Increasing the inheritance tax threshold is often made to sound like an unjust tax on the poor because only the "rich" benefit. Yet when you trace the paths of these so-called "rich" you could often find that they are ordinary people who made money based solely on their diligence.

Inheritance tax is an unfair tax on people who have worked hard all their lives and who have already paid tax on their income, including bank interests. It takes away the incentive for people to succeed, to accumulate, to pass on to the next generation when inheritance tax means much of what they earn in a life-time will be taken away, to fund those feckless others who only play.

On the other hand, many of those who have been taking and taking have had more than a generation to get back on their feet, but have refused to do so. Hard work is outside their 'comfort zone'. They are happy to keep taking some more. Why bother to have an education and find work when a 'career' as serial single mother is more lucrative?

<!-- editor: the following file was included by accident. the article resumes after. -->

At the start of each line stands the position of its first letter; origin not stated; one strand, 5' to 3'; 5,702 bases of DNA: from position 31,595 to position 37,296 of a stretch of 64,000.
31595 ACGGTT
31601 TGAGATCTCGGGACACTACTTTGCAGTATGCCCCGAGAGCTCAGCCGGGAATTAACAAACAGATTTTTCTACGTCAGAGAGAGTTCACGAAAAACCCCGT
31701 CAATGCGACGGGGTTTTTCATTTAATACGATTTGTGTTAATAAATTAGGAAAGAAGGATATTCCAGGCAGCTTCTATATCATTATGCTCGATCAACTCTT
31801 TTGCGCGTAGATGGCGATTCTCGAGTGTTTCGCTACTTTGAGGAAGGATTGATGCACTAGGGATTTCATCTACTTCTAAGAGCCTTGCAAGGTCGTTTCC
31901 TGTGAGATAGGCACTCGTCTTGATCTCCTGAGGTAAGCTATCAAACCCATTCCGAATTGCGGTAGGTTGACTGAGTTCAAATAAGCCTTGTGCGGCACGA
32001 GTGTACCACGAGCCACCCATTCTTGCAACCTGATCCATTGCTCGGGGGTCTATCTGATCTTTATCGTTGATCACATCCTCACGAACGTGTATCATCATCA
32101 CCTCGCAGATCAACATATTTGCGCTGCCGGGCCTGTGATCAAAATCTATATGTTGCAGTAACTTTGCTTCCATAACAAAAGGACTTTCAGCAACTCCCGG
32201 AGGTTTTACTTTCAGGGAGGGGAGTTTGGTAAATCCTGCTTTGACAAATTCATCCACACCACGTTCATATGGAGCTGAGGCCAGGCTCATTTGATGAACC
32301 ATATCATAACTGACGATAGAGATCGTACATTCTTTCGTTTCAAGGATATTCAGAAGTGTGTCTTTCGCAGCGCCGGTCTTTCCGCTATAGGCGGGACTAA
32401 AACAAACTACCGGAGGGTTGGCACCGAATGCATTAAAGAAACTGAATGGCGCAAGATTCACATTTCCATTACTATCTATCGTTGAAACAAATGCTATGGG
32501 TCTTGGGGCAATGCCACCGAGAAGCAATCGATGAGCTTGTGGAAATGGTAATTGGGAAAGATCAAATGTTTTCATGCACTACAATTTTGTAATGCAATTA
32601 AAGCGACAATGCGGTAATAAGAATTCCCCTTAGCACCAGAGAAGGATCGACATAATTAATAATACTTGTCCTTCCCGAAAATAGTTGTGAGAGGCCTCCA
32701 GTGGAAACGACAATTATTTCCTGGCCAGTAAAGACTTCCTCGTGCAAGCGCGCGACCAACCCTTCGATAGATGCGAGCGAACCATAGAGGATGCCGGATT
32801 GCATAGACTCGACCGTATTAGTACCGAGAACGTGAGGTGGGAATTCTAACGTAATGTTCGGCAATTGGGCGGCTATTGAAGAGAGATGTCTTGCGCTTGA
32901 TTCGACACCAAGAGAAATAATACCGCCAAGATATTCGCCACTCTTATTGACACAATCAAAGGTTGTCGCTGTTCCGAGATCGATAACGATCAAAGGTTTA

What about the adage "God helps those who help themselves" or that thieves must no longer steal?

To refuse work when one is able to work so that one could remain on benefits is to steal. This person is stealing from the cancer patient who is refused drugs because the NHS does not have the money. And theft is punishable by law and that should be the case.

I can forgive a young girl for getting pregnant the first time. Young people are allowed to make a mistake here and there. But to have several other babies with different fathers subsequently smacks of total irresponsibility and as such, their children should be removed. No ifs, no buts. Their babies should be given to childless couples who are more likely to give them a chance to break out of this vicious circle of poverty and illegitimate pregnancies.

We are spending more and more on child protection because many more babies are born to people with no intention of discharging their responsibility as a parent. They go in and out of relationships like a revolving door just to satisfy their own needs with no consideration of the consequences of their actions. I, as a taxpayer, do not wish to pay for their profligacy. But do I get a choice?

So it's not just an "ostrich election", as we can be sure that come Election Day turkeys are not going to vote for Christmas. Whatever the outcome, as the Institute for Fiscal Studies has pointed out, our careless spend-and-spend policies will mean that the chickens will come home to roost.